SCIENCE

California Rainfall Is Getting Reservoir Levels (And Hopes) Up

When it rained, it poured in California this season. But is that good enough?

SCIENCE
(Illustration: Diana Quach)
Mar 18, 2016 at 5:17 PM ET

A series of storms rained hope down on California, adding to a winter of much-needed drought relief. Deemed a “March miracle,” El Niño downpours in the northern part of the state have played a vital role in reinvigorating lakes and reservoirs that have been depleted during the state’s five-year drought. Yet the quick fill of these bodies have some experts concerned, and all want to be clear—the drought is far from over.

At present, several lakes and reservoirs are filled past their average levels of water storage, and select cities in Northern California have seen a return to normalcy in precipitation rates since July 1, 2016. Yosemite, for instance, saw 36.75 inches, up from just under 15 inches last year. Shasta reservoir, the largest of the state, has benefited from heavy rainfall in recent weeks, and currently holds 110 percent of its historical average.

But the good news isn’t quite that simple. According to the U.S. Drought Monitor, less than 0.5 percent of California has exited drought status, with the majority of the country falling in the category of “extreme drought” despite the recent bout of California rain.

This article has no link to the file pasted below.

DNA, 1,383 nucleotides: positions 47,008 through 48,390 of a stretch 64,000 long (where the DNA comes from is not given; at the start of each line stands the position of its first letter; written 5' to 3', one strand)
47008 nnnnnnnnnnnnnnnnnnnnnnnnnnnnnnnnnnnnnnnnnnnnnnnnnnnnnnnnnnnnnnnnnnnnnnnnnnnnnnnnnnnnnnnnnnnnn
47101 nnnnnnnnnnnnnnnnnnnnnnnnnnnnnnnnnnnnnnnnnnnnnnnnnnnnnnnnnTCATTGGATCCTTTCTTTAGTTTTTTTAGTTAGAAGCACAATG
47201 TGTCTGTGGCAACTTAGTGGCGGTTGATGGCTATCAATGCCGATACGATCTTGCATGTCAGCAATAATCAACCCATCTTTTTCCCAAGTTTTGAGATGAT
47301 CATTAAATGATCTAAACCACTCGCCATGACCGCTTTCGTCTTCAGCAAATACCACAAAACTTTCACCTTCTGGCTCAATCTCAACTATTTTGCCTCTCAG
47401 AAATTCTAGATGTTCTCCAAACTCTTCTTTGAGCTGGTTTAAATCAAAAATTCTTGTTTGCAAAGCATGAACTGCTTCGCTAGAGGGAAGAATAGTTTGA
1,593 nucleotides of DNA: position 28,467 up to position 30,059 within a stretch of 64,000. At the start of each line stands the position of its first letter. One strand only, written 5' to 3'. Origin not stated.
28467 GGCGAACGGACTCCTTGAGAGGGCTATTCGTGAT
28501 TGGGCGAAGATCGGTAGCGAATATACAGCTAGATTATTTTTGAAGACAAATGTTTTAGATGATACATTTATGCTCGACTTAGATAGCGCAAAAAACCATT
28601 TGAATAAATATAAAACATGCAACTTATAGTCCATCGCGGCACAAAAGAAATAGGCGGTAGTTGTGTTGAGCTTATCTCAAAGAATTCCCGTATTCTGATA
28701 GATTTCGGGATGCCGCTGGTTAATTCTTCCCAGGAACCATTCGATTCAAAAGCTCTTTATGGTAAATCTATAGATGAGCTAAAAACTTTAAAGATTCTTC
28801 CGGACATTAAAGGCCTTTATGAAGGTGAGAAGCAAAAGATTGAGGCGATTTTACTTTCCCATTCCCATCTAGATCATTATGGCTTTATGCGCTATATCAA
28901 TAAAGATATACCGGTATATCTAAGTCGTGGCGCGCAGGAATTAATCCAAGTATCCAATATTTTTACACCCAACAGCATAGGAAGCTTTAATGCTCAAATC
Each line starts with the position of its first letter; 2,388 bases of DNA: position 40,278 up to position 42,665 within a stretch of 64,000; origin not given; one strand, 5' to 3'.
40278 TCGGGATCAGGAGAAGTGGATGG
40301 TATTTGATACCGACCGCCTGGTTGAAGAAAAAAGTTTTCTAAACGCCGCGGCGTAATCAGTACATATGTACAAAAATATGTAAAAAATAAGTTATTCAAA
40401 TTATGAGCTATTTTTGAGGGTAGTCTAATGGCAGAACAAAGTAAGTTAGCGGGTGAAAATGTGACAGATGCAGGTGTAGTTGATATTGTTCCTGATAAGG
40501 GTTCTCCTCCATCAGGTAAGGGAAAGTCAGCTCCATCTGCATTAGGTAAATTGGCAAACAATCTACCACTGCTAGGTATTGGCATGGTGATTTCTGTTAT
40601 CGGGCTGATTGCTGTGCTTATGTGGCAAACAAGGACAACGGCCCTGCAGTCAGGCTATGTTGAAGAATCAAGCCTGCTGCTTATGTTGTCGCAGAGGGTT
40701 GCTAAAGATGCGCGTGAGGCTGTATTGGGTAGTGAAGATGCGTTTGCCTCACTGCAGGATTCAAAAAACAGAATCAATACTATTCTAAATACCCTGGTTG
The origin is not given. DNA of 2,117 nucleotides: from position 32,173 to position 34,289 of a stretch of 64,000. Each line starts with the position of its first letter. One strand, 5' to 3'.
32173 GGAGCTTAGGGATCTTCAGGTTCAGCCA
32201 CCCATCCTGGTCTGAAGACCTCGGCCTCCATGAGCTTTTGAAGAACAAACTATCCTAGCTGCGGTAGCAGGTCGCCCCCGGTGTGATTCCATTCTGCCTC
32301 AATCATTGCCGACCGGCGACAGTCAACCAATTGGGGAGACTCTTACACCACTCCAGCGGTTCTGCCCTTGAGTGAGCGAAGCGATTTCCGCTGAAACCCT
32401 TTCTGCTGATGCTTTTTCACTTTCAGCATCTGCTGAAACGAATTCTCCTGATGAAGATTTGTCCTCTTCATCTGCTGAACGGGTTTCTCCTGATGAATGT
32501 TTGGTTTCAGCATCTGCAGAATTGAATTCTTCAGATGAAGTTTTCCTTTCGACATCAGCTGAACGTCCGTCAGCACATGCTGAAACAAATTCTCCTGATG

While the state Department of Water Resources announced an easing of cutbacks that would allow water agencies 45 percent of their water allocations in the coming year, the surge in rainfall isn’t all good news. The heavy Northern California rain has caused power outages and forced evacuations in some areas, and mudflows caused similar problems in January. Some reservoirs may even have to be dumped so as to not overflow—a problem that seemed unimaginable in recent years. And as residents experience the changing weather and begin to perceive restrictions as overbearing, they’ve become frustrated. “We have plenty of water,” one Sacramento resident told Reuters. Still, experts caution residents not to get ahead of themselves.

In an interview with the LA Times, Pacific Institute president Peter Gleick said, “It’s been so long since we have had even an average year that people are excited.… But one average year isn’t enough.”